Bo respects Obama's rhetoric way more than the Supreme Court.

So, I have a dog and sometimes I say things like “do not nudge open the bathroom door and rip up all the toilet paper,” or “you are not allowed to take my socks and hide them under my bed.” When I say these things, she looks at me as if she understands or at least basically respects my authority. But when I leave the bathroom door slightly ajar or I put my socks on the floor, she goes right back to ripping up paper or hiding socks.

You see, she’s a dog. And she’s gonna do what she’s going to do.

In all important respects, the Supreme Court of the United States is indistinguishable from my dog. With lifetime appointments for the justices, the Court is going to do what it wants, when it wants to, and they don’t much care what the “executive” happens to think they should do.

If you don’t want the Court to rip up your toilet paper, don’t leave the door open. Because scolding them about what they should or should not do has little effect, as President Obama is about to find out….

Obama has made his first public comments about the Affordable Care Act oral arguments. The president said that he’s confident the Court will uphold the law. And, of course, the Court would uphold the law had if it been championed by a Republican president. But we’ve got a highly politicized Court that is arguably the most conservative since the 1930s. That’s what matters, not the law. Obama was a constitutional law professor; he should know that.

In any event, after expressing confidence, the president then went on to scold the nine. From the Washington Post:

President Obama challenged the Supreme Court on Monday to uphold his administration’s sweeping health-care reform legislation, arguing that overturning the law would amount to an “unprecedented, extraordinary step” of judicial activism…

Obama made his argument in unusually blunt language that was rare for a sitting president during a pending case, emphasizing the high stakes in an election year and signaling that the White House might seek to turn a loss in the high court into a campaign issue aimed at rallying the president’s liberal base.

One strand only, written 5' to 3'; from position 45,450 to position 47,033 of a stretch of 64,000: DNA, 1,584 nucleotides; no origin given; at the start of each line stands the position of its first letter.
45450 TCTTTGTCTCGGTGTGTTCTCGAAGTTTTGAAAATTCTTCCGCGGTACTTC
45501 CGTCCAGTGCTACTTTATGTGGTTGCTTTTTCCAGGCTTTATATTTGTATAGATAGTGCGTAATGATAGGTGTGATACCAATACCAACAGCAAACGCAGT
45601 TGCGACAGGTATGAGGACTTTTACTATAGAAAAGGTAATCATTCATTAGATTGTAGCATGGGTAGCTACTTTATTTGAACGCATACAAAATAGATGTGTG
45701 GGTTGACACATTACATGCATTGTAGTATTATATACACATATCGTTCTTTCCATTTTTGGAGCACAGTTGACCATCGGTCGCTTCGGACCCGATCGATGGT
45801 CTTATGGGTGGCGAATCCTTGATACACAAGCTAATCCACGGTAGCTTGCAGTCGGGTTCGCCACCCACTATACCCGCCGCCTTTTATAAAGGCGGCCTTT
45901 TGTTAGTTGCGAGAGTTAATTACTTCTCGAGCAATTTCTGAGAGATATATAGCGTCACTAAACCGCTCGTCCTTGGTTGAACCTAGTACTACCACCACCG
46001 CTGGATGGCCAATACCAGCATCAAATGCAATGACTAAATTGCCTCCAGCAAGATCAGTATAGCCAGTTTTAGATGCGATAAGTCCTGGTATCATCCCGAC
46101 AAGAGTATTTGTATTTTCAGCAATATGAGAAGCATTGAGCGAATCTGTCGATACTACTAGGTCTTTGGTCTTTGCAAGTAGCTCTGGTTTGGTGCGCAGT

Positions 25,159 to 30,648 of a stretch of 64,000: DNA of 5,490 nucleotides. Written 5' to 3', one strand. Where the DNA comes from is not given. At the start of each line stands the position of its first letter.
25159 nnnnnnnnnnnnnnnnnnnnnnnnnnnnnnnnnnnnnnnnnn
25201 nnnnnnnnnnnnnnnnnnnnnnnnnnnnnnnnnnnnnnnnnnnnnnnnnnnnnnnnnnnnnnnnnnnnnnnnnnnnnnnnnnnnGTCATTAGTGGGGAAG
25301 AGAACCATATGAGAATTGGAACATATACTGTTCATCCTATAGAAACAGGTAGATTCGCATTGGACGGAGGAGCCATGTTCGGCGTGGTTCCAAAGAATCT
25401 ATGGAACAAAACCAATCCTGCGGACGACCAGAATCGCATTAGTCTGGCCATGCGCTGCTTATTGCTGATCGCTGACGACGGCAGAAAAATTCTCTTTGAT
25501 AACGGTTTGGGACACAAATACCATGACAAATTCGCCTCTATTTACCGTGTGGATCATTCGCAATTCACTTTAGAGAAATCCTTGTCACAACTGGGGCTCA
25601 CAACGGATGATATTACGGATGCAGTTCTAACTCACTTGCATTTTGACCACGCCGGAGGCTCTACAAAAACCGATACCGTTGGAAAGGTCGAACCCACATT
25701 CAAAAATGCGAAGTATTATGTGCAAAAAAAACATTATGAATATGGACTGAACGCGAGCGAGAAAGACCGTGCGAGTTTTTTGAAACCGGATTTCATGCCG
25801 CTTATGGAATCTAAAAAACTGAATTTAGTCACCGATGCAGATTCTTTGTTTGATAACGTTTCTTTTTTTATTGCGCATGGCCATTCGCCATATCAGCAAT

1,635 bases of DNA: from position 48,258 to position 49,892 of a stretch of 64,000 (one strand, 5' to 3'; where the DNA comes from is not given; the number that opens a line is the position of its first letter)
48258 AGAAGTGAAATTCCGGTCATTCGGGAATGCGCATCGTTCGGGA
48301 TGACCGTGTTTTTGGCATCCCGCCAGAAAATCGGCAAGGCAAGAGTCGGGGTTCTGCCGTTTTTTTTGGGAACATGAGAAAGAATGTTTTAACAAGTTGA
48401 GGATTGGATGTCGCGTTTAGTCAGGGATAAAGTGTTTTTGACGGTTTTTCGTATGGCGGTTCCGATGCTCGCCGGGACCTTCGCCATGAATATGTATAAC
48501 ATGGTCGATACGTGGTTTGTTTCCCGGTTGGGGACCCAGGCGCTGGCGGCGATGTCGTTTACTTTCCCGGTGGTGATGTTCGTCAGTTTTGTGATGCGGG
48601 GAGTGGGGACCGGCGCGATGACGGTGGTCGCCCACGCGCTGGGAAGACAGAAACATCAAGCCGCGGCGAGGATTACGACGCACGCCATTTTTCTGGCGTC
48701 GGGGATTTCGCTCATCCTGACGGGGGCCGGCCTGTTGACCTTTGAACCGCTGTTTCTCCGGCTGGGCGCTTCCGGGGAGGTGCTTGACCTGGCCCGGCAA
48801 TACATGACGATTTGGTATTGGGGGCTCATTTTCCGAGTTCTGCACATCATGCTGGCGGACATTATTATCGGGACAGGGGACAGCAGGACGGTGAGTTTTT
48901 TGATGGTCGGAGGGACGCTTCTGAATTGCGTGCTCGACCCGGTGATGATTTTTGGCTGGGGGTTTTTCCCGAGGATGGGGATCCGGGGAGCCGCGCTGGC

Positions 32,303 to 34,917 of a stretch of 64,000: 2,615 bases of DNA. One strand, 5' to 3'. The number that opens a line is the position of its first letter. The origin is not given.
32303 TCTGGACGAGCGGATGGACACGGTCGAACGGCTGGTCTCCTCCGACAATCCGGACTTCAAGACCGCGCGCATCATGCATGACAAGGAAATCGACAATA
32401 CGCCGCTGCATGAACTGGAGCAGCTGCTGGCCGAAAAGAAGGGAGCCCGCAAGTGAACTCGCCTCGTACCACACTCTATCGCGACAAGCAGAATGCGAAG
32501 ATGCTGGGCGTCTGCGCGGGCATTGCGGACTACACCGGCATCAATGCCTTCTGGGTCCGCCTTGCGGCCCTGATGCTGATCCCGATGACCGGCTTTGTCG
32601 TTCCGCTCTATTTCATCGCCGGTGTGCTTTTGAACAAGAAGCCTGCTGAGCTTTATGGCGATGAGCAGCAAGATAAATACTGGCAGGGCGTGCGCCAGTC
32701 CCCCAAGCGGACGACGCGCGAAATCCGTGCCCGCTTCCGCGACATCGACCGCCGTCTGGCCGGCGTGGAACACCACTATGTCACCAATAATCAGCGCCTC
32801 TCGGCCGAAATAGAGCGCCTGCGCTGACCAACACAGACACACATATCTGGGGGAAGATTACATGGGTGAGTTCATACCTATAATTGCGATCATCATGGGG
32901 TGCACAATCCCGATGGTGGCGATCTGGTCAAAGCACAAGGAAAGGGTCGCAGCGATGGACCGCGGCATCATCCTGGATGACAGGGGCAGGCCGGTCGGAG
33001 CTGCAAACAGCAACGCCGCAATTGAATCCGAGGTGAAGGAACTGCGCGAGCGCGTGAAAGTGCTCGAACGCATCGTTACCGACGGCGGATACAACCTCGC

“I’d just remind conservative commentators that for years what we’ve heard is, the biggest problem on the bench was judicial activism or a lack of judicial restraint — that an unelected group of people would somehow overturn a duly constituted and passed law,” Obama said during a Rose Garden news conference. “Well, this is a good example. And I’m pretty confident that this court will recognize that and not take that step.”

This unelected group of people overturn “duly constituted and passed law[s]” all the time. That’s not the problem (at least if you believe in judicial review). The problem, if there is one, is why they overturn laws. Is it because of actual legal concerns? Or is it because of ideological or policy differences? When the Court injects itself into politics, as it’s doing here, the Court is acting at its weakest.

Obama adopting the language of conservatives on judicial activism is just another communications misstep in this whole health care saga.

If the Court strikes down Obamacare, it won’t be because of law, it’ll be because they don’t like the policy. It’ll be Anthony Kennedy usurping Congressional authority to regulate. That’s the argument the president should be making.

Not that the Court will care about Obama’s statements at all. They’re not going to be influenced by the president — they have their jobs for life! That’s the whole point of being “unelected.” If Obama is arguing to the public, he’s doing it wrong. If Obama is arguing to the Court, he is wasting his considerable rhetorical skills. He might as well try to train Bo to use the White House toilet.

Telling the Supreme Court not to rip up the Affordable Care Act will get Obama nowhere. The way to go would have been to not give the Court the opportunity in the first place. And that, my friends, is what we call “single-payer.”

Obama ‘confident’ Supreme Court will uphold health care law [Washington Post]
Supreme Court May Be Most Conservative in Modern History [FiveThirtyEight]


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